From "Recycle the grey water" to "If it’s yellow let it mellow", the chorus around domestic and community water saving in Cape Town is a vociferous yet necessary response to the crisis gripping the area, but what isn’t really grappled with often is what’s happening on the business side of things.

Specifically, in the service industry. What about all the restaurants that need water — and lots of it — to cook food, clean kitchens and wash dishes as well as linen? Your 50l per person per day restriction would not get you very far in a working kitchen.

Enter chef Luke Dale-Roberts, the over-achieving head honcho of The Test Kitchen (SA’s top restaurant yet again in 2017), The Pot Luck Club and The Shortmarket Club. Deciding to do his bit (and no doubt pre-empt the knives and pitchforks of Day Zero) he’s created The Drought Kitchen, a pop-up concept within The Test Kitchen proper.

Dale-Roberts says: "I’ve had to re-evaluate how we approach what we do in the kitchen and the restaurant. From preparation to plating, service to clean-up, everything is affected by using less water."

Using a menu specifically designed to use no water or as little as possible, the brains trust behind The Drought Kitchen did not stop with food preparation. They’ve also done away with plates. Instead you get a picture frame with a sort of laminated card to eat off. This a city where too many establishments try to give you the old wooden board and wax paper treatment — a horrendous idea that if you use a knife and fork has you eating your breakfast like a dog chewing on peanut butter — so I initially eyed the cardboard solution with suspicion. But, no doubt tested through multiple dry runs (badum tish), it works.

"By taking away 90% of the chinaware we have effectively eliminated 90% of our water usage from the dishwasher. So, along with only operating the laundry for basic essentials, we hope this will make a difference," Dale-Roberts says.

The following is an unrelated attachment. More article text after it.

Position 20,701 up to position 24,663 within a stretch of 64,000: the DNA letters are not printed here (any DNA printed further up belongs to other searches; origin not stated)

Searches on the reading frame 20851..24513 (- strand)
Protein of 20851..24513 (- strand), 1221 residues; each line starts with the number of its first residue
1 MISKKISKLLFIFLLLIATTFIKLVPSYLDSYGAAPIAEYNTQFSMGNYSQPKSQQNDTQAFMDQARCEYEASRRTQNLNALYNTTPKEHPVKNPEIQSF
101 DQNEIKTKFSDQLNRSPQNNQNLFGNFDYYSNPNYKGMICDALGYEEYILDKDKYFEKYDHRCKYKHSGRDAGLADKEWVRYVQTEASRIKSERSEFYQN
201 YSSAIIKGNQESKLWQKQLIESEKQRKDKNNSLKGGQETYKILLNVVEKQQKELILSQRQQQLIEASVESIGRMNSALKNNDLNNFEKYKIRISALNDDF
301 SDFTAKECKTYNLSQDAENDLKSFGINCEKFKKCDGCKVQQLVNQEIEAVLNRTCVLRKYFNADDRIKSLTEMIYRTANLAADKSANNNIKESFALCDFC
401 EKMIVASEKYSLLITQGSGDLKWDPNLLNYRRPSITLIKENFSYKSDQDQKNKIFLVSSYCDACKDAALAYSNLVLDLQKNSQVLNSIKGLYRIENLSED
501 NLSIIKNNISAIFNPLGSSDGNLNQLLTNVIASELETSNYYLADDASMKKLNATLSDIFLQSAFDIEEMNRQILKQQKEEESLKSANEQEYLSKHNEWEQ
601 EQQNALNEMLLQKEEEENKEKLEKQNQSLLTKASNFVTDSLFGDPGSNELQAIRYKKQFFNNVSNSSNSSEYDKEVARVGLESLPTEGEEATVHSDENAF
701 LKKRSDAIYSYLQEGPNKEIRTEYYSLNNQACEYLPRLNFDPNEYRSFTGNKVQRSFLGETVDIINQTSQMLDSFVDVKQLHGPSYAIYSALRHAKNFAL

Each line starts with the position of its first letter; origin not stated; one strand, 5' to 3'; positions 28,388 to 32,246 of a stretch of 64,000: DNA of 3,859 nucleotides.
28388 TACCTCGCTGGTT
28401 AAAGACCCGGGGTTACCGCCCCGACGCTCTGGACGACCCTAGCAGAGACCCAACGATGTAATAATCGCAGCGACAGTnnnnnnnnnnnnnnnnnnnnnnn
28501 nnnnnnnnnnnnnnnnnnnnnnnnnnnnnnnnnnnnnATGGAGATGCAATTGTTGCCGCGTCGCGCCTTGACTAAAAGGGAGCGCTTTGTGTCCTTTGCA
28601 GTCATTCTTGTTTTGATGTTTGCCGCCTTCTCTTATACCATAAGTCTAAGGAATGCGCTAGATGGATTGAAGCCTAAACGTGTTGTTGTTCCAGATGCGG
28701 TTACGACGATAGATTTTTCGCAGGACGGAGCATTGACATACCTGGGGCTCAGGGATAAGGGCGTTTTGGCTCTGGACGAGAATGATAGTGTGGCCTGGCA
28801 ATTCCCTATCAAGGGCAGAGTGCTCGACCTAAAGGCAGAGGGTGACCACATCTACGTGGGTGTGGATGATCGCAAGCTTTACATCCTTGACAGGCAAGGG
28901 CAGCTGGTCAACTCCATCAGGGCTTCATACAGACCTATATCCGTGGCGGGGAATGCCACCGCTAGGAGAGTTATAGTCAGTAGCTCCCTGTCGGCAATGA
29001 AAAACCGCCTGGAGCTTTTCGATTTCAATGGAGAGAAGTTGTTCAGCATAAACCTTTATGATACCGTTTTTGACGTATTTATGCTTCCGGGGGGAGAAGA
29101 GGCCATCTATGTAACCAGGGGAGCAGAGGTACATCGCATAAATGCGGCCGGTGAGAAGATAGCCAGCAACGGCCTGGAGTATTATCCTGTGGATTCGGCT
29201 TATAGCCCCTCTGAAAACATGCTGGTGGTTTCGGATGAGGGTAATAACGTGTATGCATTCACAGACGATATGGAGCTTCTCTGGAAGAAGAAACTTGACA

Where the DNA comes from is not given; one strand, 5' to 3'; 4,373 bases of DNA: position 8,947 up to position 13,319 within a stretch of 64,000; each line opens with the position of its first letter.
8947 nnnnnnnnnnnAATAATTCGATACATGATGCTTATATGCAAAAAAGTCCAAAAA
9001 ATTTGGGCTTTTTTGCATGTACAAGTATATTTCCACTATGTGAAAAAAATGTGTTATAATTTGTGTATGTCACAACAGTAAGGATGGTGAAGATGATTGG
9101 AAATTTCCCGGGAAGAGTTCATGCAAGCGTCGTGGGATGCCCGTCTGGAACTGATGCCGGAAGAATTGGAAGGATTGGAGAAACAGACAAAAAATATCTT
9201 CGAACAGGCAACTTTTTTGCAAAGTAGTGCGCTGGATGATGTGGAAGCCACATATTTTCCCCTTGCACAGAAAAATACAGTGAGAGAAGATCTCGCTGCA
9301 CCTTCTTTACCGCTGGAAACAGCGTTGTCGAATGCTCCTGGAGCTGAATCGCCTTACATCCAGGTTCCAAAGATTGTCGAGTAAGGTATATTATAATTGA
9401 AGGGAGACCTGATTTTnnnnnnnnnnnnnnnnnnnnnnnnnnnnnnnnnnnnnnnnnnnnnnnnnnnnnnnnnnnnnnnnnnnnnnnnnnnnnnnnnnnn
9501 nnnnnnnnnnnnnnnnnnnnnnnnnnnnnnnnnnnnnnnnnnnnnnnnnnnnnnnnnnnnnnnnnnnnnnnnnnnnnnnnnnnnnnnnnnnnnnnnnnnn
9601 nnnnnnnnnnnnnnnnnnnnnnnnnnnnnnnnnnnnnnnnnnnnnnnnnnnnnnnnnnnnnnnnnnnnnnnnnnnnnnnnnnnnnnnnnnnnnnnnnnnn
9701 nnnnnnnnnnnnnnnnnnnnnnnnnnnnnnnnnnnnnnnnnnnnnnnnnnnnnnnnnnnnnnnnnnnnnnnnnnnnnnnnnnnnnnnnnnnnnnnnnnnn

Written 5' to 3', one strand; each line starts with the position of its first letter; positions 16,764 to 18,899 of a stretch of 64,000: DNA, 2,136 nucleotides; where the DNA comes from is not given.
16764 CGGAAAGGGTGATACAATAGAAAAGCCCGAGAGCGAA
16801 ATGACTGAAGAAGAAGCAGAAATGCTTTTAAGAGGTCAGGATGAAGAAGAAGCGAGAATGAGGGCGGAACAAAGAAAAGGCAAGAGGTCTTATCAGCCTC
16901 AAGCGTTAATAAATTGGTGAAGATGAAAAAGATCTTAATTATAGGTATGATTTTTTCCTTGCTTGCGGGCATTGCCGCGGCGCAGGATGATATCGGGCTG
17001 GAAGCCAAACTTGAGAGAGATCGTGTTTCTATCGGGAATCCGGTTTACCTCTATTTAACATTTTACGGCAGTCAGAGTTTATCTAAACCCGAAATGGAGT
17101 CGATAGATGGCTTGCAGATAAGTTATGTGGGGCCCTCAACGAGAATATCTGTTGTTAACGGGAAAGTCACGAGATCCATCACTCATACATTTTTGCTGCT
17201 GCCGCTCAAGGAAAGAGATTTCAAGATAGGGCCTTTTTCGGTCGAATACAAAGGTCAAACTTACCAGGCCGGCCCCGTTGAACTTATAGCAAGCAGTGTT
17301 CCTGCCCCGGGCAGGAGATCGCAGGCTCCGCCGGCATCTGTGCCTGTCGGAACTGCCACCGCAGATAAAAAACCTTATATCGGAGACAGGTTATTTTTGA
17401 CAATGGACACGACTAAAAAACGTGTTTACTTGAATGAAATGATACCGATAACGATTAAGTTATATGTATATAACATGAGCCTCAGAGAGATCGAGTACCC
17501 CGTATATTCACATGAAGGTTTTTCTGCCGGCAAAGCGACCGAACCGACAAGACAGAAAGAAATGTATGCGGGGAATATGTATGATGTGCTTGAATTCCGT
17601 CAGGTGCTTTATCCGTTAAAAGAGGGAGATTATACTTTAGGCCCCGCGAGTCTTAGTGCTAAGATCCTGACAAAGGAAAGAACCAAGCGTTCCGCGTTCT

Breaking the drought

The Drought Kitchen menu will run from Tuesday to Saturday from April 1 to May 31.

The six-course menu, which also includes three appetisers, is priced at R890 per person, excluding wines. The gourmand wine pairing menu is priced at R1,190 per person while the iconic wine pairing menu is R1,340 per person. For the nonboozers, there’s a tea pairing menu at R1,040 per person.

Proof in the eating

But wait, there’s more! The neat switcheroo of replacing crockery with framework aside, The Drought Kitchen also does away with table linen and uses disposable napkins. For the laundry crew who usually service both The Test Kitchen and The Pot Luck Club in Woodstock’s Old Biscuit Mill, that has meant a redeployment into new kitchen roles over this period. Add to that, the kitchen’s grey water is saved from air-conditioning units, ice bucket water is given another job mopping the floors, hoses have been disconnected in the scullery and water-wise diffusers have been fitted on taps.

And the food? Well, based on The Test Kitchen menu, The Drought Kitchen’s six-course offering is, as you might expect, straight out of the top drawer.

There were only two discernible differences. First was that dishes — from goat’s cheese and baba ganoush to 12-hour hot smoked trout with watercress velouté and buckwheat blinis; pig head salad and pork pie; springbok with beetroot and bone marrow; and a dessert of peaches and lavender — were intentionally designed to be less saucy. And the second? The meal itself was quieter, with less of the cutlery-on-crockery aural competition you’re accustomed to. Bet you didn’t see that coming.